From Francis Corbin
I fear you will think me obtrusive, for, in truth, I feel that I am so. Yet still I rely on your goodness to excuse my solicitations, when you know the motives with which they are urged.
It is now ascertained that my unfortunate and much loved Nephew Major G. L. Corbin is rendered totally unfit for all future military service, by the patriotic wounds he received at Hampton, in his noble and gallant stand against the Enemy. But altho’ he is unfit for military he is fully competent to any civil Employment. The office of Collector at Norfolk, lately become vacant by the death of Mr. Larkin Smith, would be a reward for his services, not less honorable to him than popular in the Government.1 It will be impossible to make an appointment that would give more universal satisfaction from Richmond to Norfolk inclusive. It will comport exactly, My dear Sir, with yourself, whose maxim I know is—“Non probitatem laudare et algere, sed remunerare.”2
Many applications, no doubt, have been made, and will be made to you for this office—but it is impossible that the pretensions of any can rest on such strong public ground, as of him who has had a Leg broke, and an Arm shivered in the immediate defence of that very Port whose Collectorship I now humbly solicit for him. The appointment of this brave and amiable man, whilst it will redound to the Honor of the Government, in point of Justice and Policy, will be an encouragement to others, by showing that the virtuous Rule of your Administration, so often manifested on other occasions, is to apportion Rewards to services.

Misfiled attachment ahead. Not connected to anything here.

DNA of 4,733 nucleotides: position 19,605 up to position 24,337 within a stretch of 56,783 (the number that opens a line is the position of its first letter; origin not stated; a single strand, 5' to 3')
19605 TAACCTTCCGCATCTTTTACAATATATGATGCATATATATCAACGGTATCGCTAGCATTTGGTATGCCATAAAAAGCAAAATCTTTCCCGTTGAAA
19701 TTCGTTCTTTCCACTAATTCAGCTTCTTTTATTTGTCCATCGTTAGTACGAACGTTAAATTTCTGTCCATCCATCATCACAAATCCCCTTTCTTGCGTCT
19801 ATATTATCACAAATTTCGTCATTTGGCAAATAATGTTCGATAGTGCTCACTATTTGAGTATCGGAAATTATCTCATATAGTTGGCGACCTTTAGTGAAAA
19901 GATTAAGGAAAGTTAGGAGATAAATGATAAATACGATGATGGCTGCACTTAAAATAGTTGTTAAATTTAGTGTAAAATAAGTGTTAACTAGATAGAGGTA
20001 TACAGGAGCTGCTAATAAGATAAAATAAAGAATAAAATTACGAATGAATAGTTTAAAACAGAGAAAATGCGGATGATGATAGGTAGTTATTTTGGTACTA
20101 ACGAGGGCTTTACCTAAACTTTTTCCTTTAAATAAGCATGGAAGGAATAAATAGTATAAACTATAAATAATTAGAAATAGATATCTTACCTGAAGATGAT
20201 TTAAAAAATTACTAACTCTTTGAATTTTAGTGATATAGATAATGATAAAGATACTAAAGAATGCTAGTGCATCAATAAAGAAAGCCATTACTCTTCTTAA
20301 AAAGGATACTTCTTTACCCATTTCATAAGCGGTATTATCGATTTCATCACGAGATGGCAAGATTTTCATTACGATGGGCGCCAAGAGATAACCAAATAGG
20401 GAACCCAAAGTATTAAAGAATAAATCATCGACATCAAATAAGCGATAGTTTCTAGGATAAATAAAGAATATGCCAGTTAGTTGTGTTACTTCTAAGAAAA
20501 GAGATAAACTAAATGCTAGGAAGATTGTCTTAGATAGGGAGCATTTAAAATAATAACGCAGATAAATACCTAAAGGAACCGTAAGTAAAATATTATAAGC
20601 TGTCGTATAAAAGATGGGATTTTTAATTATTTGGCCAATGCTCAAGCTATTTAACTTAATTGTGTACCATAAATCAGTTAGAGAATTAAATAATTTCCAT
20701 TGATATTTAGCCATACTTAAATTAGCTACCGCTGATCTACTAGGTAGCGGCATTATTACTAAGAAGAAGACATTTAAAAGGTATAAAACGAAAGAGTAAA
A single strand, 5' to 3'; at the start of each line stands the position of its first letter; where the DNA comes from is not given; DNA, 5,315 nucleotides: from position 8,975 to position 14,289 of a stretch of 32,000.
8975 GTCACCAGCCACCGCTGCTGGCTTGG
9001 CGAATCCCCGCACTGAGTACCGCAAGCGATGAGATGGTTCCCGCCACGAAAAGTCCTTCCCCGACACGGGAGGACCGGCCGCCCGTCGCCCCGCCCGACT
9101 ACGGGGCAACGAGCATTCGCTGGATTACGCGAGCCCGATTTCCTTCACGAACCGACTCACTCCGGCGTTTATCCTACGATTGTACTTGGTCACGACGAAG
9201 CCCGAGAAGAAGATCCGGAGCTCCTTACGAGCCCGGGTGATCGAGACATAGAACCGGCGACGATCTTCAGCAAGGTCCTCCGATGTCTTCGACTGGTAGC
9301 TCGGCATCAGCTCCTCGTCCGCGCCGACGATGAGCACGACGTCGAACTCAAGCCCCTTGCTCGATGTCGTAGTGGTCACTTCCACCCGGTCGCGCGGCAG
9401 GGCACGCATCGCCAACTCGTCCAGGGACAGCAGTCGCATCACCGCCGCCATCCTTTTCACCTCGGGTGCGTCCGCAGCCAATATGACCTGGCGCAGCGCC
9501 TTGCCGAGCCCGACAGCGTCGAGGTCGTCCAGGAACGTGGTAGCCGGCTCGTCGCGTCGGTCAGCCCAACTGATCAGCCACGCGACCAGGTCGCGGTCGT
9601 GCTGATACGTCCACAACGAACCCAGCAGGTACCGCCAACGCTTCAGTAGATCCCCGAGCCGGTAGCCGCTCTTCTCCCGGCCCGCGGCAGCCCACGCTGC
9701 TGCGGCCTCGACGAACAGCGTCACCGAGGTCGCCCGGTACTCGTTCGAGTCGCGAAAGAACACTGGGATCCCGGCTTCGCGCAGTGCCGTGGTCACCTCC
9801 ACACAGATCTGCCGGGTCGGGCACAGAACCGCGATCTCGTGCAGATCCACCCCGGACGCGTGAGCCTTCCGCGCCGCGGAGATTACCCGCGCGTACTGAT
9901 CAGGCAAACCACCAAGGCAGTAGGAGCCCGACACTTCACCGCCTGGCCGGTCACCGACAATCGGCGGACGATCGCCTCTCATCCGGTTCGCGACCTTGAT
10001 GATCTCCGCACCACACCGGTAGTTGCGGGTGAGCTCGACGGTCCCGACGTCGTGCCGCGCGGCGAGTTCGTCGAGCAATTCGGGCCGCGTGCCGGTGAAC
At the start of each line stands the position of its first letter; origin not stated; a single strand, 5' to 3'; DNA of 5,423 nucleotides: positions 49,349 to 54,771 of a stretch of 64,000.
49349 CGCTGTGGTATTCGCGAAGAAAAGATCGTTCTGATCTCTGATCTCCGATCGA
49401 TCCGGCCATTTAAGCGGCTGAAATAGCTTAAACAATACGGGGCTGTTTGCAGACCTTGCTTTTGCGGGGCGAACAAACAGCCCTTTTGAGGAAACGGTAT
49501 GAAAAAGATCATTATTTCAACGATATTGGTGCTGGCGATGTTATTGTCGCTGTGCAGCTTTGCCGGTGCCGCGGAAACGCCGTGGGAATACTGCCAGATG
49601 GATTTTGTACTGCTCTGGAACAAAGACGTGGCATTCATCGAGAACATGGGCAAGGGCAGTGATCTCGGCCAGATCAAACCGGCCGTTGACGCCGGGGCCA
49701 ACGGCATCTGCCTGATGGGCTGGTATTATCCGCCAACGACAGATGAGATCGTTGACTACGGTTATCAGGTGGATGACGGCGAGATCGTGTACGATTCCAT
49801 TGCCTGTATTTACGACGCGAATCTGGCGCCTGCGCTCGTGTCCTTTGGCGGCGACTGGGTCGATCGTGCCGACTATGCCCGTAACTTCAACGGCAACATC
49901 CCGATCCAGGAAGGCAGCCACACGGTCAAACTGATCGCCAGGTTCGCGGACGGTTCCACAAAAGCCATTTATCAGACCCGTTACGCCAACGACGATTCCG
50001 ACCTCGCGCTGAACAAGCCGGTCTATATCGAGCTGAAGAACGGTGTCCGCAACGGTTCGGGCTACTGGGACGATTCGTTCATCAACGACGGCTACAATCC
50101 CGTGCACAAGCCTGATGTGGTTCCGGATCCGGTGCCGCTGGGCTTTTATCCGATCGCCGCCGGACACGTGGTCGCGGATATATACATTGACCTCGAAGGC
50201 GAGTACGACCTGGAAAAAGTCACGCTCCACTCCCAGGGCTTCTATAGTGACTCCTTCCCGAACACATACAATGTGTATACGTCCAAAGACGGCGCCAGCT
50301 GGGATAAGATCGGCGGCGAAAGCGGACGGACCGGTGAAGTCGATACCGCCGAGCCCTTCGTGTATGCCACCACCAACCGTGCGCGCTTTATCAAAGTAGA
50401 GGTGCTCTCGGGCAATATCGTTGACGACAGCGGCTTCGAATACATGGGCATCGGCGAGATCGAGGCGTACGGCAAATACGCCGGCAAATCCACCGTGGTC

Whilst you read, in this application, my strong affection for my Nephew, I am sure you will not overlook my zealous attachment to yourself. An attachment which, if weighed with that affection, would, in this instance, perhaps, be found to sink the scale.
With every anxious wish for your health and happiness, and political fame, I am, Dear Sir, with the highest Respect and Esteem Your much obliged & Mo: Obt: St.
RC (DLC). Dated 11 July 1813 in the Index to the James Madison Papers; conjectural date assigned here based on evidence presented in n. 1, Thomas Newton Jr. to JM, 29 Dec. 1813, and the assumption that Corbin sent this recommendation after the second session of the Thirteenth Congress began on 6 Dec. 1813.
1. Larkin Smith died on 28 Sept. 1813 in Fredericksburg, Virginia (Daily National Intelligencer, 9 Oct. 1813). On 7 Jan. 1814 JM nominated Charles K. Mallory as collector for the district of Norfolk and Portsmouth, and the Senate confirmed the appointment on 10 Jan. (Senate Exec. Proceedings, description begins Journal of the Executive Proceedings of the Senate of the United States of America (3 vols.; Washington, 1828). description ends 2:449–50).
2. Non probitatem laudare et algere, sed remunerare: Not to praise probity and then neglect it, but to reward it.